How Everything Works
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MLA Citation: Bloomfield, Louis A. "How Everything Works" How Everything Works 16 Jul 2018. Page 22 of 160. 16 Jul 2018 <>.
211. What causes undertows?
When a wave breaks and then rushes up the beach, it leaves the water on the beach with excess gravitational potential energy. That's what's left of the wave's energy. The water accelerates back down the beach and returns to the sea. This returning flow of water tends to go under the sea's surface, probably because of the water's circular motion in waves. Remember that the water in a wave travels in a circle, always moving forward (in the direction of the wave's motion) when it's at its highest point and backward (away from the direction of the wave's motion) when it's at its lowest point. I suspect that the returning flow of water from the beach joins this backward moving low water. When this low-lying returning water flows past you, it tends to sweep you along with it, hence the name undertow.

212. What would happen if the moon instantly disappeared? (Tidal waves, earthquakes,...?)
The moon's gravity affects both the earth's path through space and the earth's shape. If the moon were to disappear, the earth's path would change but probably not enough to cause a noticeable difference. The earth and the moon normally orbit one another but the moon, which has much less mass than the earth, does most of the moving. Without the moon, the earth would just orbit smoothly around the sun. As for the earth's shape, the only part of the earth that responds noticeably to the moon's gravity is the water on its surface. The tides are caused mostly by the moon's gravity. Without the moon, the tides would be much smaller and caused only by the sun's gravity. Thus, in the long run, you would probably have trouble telling that the moon was gone without looking overhead—the earth's path wouldn't change much and you would have to look carefully to see the effect on the earth's oceans.

However, in the moments following the moon's disappearance, there might be some dramatic waves and a few stress-related earthquakes. The oceans and the earth's crust do experience substantial stresses due to the unevenness of the moon's gravity (it's stronger on the side of the earth nearest the moon than it is on the side of the earth farthest from the moon). But I doubt that the sudden change in stress caused by having the moon disappear would do more than temporarily flood a few coastal cities. One last effect worth noting is that the precession of the equinoxes, a 26,000 year process that shifts the earth's rotational axis in space and causes the stars that are overhead at night during a particular season to change gradually, is driven by the moon's gravity and would disappear if the moon were to disappear.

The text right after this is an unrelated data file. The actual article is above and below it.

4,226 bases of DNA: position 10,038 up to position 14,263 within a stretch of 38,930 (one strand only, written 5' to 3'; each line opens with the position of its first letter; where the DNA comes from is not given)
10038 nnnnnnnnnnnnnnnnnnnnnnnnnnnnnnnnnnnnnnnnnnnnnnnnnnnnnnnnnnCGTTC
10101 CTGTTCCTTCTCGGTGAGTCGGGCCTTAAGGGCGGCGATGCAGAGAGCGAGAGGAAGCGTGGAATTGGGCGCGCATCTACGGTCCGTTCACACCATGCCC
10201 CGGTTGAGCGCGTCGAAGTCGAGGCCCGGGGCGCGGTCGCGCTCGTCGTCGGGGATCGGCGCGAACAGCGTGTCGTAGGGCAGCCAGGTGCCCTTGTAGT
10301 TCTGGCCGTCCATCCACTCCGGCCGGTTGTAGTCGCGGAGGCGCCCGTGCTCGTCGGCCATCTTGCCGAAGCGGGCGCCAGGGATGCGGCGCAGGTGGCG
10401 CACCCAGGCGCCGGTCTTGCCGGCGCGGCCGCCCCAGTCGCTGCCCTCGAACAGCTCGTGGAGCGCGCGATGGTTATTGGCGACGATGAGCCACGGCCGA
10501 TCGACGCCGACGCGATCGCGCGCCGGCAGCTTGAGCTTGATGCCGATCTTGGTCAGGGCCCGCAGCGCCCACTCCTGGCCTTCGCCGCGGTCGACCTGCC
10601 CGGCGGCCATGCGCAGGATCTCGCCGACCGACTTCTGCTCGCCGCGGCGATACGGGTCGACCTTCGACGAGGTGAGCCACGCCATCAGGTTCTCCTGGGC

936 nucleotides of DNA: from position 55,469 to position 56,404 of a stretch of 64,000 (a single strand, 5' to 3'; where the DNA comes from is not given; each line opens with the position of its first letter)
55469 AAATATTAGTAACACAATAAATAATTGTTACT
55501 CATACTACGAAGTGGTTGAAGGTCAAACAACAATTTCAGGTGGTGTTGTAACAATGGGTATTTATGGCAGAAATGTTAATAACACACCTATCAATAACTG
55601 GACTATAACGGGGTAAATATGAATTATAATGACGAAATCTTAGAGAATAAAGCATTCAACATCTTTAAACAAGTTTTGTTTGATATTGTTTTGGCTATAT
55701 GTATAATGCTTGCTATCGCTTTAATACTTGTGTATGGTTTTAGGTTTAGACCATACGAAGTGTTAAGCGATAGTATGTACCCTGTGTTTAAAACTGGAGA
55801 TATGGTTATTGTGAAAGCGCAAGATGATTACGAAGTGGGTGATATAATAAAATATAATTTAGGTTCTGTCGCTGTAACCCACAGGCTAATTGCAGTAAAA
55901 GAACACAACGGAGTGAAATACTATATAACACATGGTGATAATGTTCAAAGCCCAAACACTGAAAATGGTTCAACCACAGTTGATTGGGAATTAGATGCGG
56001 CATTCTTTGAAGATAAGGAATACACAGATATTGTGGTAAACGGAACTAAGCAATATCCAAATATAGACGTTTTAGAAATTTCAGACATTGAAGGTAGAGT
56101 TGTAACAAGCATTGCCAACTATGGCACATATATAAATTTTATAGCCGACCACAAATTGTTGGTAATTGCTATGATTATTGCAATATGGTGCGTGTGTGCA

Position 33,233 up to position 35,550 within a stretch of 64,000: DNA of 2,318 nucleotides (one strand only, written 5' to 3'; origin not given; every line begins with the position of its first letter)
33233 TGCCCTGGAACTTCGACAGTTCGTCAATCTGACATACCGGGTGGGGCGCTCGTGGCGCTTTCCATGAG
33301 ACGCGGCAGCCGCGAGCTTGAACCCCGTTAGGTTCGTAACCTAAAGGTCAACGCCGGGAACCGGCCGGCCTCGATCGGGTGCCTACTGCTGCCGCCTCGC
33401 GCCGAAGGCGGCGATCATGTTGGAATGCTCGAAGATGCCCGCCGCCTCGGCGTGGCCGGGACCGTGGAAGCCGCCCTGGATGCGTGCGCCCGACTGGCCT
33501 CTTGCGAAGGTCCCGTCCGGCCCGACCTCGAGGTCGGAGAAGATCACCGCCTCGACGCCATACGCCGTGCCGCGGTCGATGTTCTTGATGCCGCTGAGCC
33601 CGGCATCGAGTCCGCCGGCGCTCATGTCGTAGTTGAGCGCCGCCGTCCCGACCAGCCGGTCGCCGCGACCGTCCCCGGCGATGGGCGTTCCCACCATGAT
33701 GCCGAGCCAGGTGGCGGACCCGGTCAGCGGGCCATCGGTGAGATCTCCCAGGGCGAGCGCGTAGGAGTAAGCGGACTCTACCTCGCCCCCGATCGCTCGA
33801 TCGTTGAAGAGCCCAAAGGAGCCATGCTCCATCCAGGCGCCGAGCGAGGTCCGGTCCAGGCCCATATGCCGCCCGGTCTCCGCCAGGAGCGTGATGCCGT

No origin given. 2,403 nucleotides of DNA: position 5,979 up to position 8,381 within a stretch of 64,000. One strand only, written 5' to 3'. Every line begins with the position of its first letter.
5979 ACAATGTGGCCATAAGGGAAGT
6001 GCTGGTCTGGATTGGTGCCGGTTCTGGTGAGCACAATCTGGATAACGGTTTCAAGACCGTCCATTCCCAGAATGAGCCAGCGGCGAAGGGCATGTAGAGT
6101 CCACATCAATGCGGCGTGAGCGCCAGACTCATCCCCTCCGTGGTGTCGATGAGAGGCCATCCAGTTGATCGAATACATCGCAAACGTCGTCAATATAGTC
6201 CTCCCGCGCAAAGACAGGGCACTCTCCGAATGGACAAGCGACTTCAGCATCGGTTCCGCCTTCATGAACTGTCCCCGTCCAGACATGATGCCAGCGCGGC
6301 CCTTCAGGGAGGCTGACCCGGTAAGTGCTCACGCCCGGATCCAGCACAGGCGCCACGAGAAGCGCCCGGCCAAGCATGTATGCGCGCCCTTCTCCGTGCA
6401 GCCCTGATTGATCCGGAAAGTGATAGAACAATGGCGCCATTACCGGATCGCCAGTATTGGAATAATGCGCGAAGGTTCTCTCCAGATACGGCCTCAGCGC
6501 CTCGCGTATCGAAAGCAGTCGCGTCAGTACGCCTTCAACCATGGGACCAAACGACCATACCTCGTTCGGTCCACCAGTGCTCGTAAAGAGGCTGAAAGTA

213. What's a rip tide?
According to the dictionaries, it's just a form of fast moving current, a rip current. Water returning either from the shore (after a wave breaks) or from a channel (as the result of the tide) can create a strong current that's difficult to stand still against.

214. Where would twisting waves be encountered (if you can't see them in water)?
They appear in rigid systems, such as beams or bridges. The Tacoma Narrows bridge failed because of a torsional (twisting) motion of its deck, driven by the wind. Before it failed, it was carrying torsional waves back and forth along its length. Torsional waves also appear in less spectacular engineering situations. When you lean on a loose tabletop, you actually send a torsional wave through it. However, it's so rigid that the wave is tiny and travels too quickly for you to see.

215. Why do waves get "choppy" when it is windy outside (a lot of consecutive choppy-whitewash waves)?
The wind pushes on wave crests. If the wind is relatively weak, it may add or subtract energy from the wave by doing work or negative work on it. But if the wind is too strong, it can blow the top off a crest. Choppy seas occur when the wind is so strong that it blows the surface water right out of wave crests and turns them white with foam.

216. How does sliding your feet on carpet give you a static charge?
Sliding friction tends to wipe electric charge from one surface to another. Which surface acquires positive charge and which negative charge depends on the chemical properties of those surfaces. You end up with one charge and the carpet with the opposite charge.

217. If one were to use an electrostatic precipitator in a house full of smokers, would the smell from the cigarettes disappear as well? Why or why not? Isn't the smell/odor contained in the molecules and the molecules are contained in the smoke particles, thus removing the odor from the room?